Famous American Lithographers Ehrgott, Forbriger & Co.

Ehrgott, Forbriger & Co. prints are among the most interesting images issued in the American mid-west.  From the 1820s to 1840s, lithographic print publishers became well established in most large eastern cities in the United States, particularly Boston, Philadelphia and New York. These firms offered quick and relatively inexpensive production of advertising, book and magazine illustration, music sheets, maps, financial documents, and popular prints intended for framing. The growing populations and economies of cities further west soon created enough of a market for new lithographic firms to be started west of the Appalachians. Cincinnati was one of the first western cities to develop its own thriving lithographic industry.

In 1859, Charles Cist wrote that from one lithographer with an output of $4,000 in 1840, Cincinnati then had six lithographic firms, employing sixty-six workers and producing a product worth $165,000. (Charles Cist. Sketches And Statistics of Cincinnati In 1859. Cincinnati, 1859. p. 301.) One of the leading Cincinnati firms when Cist wrote, and the firm which produced the lithographs Cist used to illustrated his volume, was Ehrgott & Forbriger.

This firm was established in 1856 by Peter E. Ehrgott and Adolphus F. Forbriger, “one a practical lithographer, the other an excellent artist.” (Benjamin F. Klein, ed.Lithography in Cincinnati. Part I: To the advent of the steam press, 1836-68. Cincinnati: Young and Klein, 1975-76.) Around 1860 the name of the firm was changed to Ehrgott, Forbriger & Co., which it remained until 1869 when Adolphus Forbriger died.  In November of that year, Adolph K. Krebs joined as partner in the firm, from thence known as Ehrgott & Krebs. This version of the business lasted until 1874 when Ehrgott withdrew, leading to the formation of the Krebs Lithographic Company.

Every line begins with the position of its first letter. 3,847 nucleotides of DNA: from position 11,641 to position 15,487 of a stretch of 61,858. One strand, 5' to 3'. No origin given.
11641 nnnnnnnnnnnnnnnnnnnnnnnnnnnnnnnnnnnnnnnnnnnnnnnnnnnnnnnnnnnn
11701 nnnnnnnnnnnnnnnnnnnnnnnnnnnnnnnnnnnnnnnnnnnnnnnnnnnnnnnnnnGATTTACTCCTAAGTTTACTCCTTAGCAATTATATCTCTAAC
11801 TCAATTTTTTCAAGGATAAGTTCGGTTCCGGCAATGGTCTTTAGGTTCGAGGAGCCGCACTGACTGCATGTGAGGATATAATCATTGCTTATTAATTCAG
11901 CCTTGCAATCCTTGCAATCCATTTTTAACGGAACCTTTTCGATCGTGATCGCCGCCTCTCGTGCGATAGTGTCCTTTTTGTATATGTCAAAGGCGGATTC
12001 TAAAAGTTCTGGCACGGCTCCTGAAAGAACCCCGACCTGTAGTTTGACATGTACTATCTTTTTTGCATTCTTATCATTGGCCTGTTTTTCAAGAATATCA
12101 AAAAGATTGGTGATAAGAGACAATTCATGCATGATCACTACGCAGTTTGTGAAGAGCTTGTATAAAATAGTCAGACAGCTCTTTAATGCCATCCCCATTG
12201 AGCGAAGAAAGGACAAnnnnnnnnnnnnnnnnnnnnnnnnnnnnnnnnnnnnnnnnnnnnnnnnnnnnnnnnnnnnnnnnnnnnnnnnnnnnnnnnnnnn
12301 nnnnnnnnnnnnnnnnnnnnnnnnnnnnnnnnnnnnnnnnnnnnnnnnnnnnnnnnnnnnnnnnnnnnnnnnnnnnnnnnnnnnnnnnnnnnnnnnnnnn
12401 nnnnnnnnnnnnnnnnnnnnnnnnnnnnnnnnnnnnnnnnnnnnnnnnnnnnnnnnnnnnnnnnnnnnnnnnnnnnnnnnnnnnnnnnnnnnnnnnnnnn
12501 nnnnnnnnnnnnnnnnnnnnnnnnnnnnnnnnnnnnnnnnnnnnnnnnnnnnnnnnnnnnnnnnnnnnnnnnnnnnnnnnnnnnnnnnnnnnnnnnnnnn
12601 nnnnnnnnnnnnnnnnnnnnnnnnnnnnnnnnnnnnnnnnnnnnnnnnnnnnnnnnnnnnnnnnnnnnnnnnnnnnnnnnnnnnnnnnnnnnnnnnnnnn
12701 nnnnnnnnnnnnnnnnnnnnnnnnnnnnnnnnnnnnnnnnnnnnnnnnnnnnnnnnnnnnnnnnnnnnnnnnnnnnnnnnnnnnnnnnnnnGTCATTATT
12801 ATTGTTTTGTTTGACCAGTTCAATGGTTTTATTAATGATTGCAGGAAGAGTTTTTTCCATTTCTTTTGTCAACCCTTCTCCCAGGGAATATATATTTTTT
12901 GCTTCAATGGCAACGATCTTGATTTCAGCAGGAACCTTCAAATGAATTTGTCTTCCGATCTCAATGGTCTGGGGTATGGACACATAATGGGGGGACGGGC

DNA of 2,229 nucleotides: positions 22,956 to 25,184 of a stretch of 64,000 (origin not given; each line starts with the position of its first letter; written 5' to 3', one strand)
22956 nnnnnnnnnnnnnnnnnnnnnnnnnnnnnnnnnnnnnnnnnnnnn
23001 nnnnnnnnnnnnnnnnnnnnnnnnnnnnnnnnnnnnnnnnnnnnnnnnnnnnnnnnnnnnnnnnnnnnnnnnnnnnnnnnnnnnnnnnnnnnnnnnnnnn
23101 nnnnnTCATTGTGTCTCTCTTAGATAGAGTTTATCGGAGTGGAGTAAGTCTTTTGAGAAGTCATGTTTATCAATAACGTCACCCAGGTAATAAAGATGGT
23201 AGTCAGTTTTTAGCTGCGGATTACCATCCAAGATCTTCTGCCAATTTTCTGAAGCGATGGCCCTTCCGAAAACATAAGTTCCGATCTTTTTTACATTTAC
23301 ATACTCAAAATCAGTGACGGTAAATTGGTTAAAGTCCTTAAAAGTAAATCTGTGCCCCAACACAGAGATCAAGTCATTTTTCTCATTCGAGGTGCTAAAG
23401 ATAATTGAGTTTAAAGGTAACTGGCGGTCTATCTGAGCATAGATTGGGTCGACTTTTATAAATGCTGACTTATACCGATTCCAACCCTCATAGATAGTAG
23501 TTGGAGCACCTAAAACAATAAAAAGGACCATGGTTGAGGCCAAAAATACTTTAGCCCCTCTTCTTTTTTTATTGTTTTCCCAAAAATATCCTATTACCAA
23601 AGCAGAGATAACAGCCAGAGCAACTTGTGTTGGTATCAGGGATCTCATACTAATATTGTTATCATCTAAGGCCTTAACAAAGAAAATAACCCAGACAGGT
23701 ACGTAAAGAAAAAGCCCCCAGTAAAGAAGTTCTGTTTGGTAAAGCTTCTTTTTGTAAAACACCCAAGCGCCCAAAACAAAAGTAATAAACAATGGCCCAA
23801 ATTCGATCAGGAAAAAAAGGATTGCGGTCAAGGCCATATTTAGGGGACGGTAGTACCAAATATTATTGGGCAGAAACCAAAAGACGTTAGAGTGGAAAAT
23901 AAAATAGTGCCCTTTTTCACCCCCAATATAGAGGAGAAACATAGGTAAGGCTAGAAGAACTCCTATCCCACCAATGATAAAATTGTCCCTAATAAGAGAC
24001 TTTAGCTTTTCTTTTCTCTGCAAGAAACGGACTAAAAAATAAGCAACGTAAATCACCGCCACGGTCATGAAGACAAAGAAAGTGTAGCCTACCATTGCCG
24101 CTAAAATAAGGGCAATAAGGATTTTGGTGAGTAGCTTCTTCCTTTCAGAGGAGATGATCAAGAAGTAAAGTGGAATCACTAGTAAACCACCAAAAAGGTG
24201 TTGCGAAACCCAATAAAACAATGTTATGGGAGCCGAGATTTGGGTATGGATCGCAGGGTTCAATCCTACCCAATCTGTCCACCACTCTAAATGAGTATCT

Ehrgott and Forbriger ran one of the most ambitious and creative lithographic firms in the mid-west, for instance introducing the first steam press west of New York City in 1868. Their output was typical of American lithographic firms. As listed on a calendar they issued in 1863, Ehrgott, Forbriger & Co. produced “Show Cards, Music Titles, Portraits, Diplomas, Commercial Work, Labels of every Description.” One of their advertisements gave their output as including “Blanks For Banks, Bankers, and Insurance Companies. Certificates of Stock and Deposit, Bonds, Diplomas, Checks, Drafts, Notes, Receipts, Cards, Bill & Letter Headings, &c. &c.”

Charles Cist carried the following write-up on the firm in 1859:

Ehrgott & Forbriger, practical lithographists [sic], Carlisle Block, south-west corner Fourth and Walnut streets, are prepared to execute in the very best style every species of work on stone, plain and in colors, as landscapes, portraits, show cards, diplomas, music titles, book illustrations, maps, bonds, checks, drafts, notes, bill and letter heads, cards, labels, machines, etc. etc.

The establishment of Messrs. Ehrgott & Forbriger is in a great state of completeness, and those who may require lithographic work cannot do better than give them a trial. They guarantee their work to be equal to any executed in the country, and at the most reasonable cost. They are experienced workmen, and strive to excel in their department.” (Sketches And Statistics of Cincinnati In 1859, p. 302.)

Only slightly over 200 different publications made by Ehrgott & Forbriger have been identified. About a third of these are the famous Civil War portraits with the interchangeable backgrounds. Other Civil War related images make up another significant percentage of their prints, but the firm is also represented by the variety of prints described above.

A comprehensive study of the Ehrgott & Forbriger Civil War prints appears in Art as Image reference book.  Our inventory of prints by this firm appears below.